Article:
Longtime reviewers, having spent years earning their stripes and carefully cultivating their reputations and followings, may not be quite so tolerant in the face of an overly-aggressive author's disrespect.  You might call it the This Is MY House Effect.  Their blogs are indeed their cyber-homes, and somebody entering their homes and bullying them is unacceptable.  The reviewer is now doing a slow burn.  If the insistent author continues to denigrate the reviewer's standards, character, or methods of conducting business, the wrong button gets pushed.  And some reviewers--if pushed far enough--have no qualms about pushing back.  

At this point, Author Person, I have bad news and worse news for you. 

The bad news? 

Surprise!  Reviewers talk to each other.  The book blogosphere is a huge, interconnected world with countless partnerships, alliances, relationships, connections, groups, associations, and networks.  Information--and word of "troublesome" authors--traverses this matrix at the speed of email.

The worse news?  Once the word is out on you, good luck in finding another reviewer willing to even consider looking at your book.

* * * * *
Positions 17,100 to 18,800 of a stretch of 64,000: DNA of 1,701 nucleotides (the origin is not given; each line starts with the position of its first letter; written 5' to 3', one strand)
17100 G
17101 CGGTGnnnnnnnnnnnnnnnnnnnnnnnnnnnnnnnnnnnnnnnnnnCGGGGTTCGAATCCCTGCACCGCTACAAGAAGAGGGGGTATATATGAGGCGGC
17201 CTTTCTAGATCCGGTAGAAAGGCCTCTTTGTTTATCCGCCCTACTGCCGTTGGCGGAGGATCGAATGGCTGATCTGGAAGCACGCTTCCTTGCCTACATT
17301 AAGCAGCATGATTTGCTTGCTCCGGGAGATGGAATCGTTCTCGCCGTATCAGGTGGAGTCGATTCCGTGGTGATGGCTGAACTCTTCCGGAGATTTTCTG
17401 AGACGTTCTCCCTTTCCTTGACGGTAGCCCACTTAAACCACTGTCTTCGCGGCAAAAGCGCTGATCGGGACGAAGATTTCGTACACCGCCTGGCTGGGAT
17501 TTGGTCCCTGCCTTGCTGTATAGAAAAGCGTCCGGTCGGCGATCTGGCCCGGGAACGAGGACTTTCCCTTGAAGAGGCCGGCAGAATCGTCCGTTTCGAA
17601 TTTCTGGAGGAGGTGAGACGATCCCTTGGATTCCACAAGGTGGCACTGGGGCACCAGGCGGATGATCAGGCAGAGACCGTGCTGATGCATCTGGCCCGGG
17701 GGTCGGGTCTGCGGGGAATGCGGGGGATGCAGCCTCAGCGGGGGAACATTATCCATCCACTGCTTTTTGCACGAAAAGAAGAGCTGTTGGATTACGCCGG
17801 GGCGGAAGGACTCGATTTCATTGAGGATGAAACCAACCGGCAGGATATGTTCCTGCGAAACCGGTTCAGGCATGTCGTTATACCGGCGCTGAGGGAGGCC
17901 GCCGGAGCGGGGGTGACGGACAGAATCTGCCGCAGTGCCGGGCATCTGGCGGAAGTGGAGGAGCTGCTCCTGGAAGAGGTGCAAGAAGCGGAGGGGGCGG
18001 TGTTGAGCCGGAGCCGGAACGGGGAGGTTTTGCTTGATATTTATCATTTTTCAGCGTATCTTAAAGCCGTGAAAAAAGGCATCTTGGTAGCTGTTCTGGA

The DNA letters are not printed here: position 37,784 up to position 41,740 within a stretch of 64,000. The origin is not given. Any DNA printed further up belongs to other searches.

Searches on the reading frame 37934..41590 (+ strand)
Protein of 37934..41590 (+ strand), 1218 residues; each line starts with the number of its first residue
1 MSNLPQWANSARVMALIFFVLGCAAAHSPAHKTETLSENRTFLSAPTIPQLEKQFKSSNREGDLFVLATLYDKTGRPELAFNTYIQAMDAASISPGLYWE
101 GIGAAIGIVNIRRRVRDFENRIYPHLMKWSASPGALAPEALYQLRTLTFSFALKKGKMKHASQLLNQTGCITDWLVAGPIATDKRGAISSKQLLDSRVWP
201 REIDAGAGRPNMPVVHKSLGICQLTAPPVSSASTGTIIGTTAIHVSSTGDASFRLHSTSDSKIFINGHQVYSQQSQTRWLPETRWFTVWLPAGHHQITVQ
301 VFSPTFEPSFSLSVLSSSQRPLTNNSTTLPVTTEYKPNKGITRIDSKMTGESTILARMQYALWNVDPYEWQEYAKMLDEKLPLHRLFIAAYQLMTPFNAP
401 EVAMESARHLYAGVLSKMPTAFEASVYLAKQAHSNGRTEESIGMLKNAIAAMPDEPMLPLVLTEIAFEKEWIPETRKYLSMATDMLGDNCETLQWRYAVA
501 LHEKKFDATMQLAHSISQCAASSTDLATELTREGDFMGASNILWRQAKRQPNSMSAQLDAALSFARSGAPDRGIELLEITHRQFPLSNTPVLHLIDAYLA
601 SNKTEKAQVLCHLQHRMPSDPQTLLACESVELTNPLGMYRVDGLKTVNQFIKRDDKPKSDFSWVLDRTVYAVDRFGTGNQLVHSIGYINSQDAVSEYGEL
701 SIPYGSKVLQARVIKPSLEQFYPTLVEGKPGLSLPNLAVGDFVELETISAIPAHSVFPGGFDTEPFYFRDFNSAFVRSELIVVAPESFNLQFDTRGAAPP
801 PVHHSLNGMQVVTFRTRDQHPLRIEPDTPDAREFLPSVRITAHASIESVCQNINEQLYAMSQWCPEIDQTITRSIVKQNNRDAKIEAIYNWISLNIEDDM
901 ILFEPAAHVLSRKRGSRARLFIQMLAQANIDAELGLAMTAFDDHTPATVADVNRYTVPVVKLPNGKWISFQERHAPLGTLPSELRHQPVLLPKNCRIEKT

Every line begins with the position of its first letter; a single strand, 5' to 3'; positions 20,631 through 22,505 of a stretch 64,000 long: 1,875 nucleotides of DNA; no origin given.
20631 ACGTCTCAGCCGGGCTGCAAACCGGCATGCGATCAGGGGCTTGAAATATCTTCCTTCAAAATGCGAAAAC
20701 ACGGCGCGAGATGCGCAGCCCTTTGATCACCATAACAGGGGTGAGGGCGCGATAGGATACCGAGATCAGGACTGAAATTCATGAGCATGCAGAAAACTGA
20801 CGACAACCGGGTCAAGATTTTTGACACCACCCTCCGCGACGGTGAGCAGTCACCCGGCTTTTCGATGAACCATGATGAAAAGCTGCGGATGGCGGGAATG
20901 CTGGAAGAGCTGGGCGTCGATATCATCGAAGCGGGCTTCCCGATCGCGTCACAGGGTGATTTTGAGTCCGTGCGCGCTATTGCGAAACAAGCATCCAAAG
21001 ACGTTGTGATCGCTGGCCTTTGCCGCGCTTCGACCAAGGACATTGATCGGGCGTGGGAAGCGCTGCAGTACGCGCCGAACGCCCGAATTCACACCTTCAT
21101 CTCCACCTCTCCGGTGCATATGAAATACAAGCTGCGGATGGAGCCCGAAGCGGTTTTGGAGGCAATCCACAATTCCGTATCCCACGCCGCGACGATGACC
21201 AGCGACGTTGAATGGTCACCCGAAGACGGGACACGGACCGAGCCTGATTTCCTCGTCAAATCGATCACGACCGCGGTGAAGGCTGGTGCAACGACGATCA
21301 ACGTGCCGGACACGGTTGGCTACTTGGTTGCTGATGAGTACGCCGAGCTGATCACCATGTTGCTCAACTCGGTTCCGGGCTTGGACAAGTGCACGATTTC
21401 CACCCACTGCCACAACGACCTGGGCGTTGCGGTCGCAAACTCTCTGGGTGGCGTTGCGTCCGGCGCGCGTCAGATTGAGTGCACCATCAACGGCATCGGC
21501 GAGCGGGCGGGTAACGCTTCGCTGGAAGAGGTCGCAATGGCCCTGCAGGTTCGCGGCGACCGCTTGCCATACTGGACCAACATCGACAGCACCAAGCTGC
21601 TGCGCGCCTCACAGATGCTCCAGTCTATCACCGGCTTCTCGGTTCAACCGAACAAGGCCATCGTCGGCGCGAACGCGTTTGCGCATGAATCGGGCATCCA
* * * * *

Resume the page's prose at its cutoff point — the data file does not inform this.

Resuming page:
I've found that in working with reviewers, the late Frank Sinatra said it best: Nice and Easy Does It ... Every Time.

Welcome to the human condition, dear reader: reviewers--and authors as well--are people, too.

But when the mutual respect thing is happening, the vast majority of reviewers are helpful, generous souls who become treasured allies and partners by virtue of their love of reading, their enjoyment of an absorbing story, and their desire to help authors succeed.

Enough said. 

Now, what about us authors?

I can speak from personal experience here.  (Climbing up onto my soapbox.)

We slave away--sometimes for years--to produce what we hope the book-buying public will judge to be a compelling and satisfying read.  Like our literary comrades--the reviewers--we also sacrifice leisure and family hours in an attempt to entertain the world with our stories.  Our books--whether on electronic devices or printed pages--aren't mere collections of related sentences, paragraphs, and chapters; they are the author's blood, sweat, and tears honed by countless hours of writing and tedious editing.  Each chapter is packed not only with plots, storylines, and characters, but also with the author's emotions and feelings, many of which were exhumed from deep within his/her psyche and laid bare for all the world to see.  We've invested heavily in our novels in the hope that book-buyers will invest in them--and us--as well.  For many of us, our books are our children--and we wish everybody would love our children as much as we do.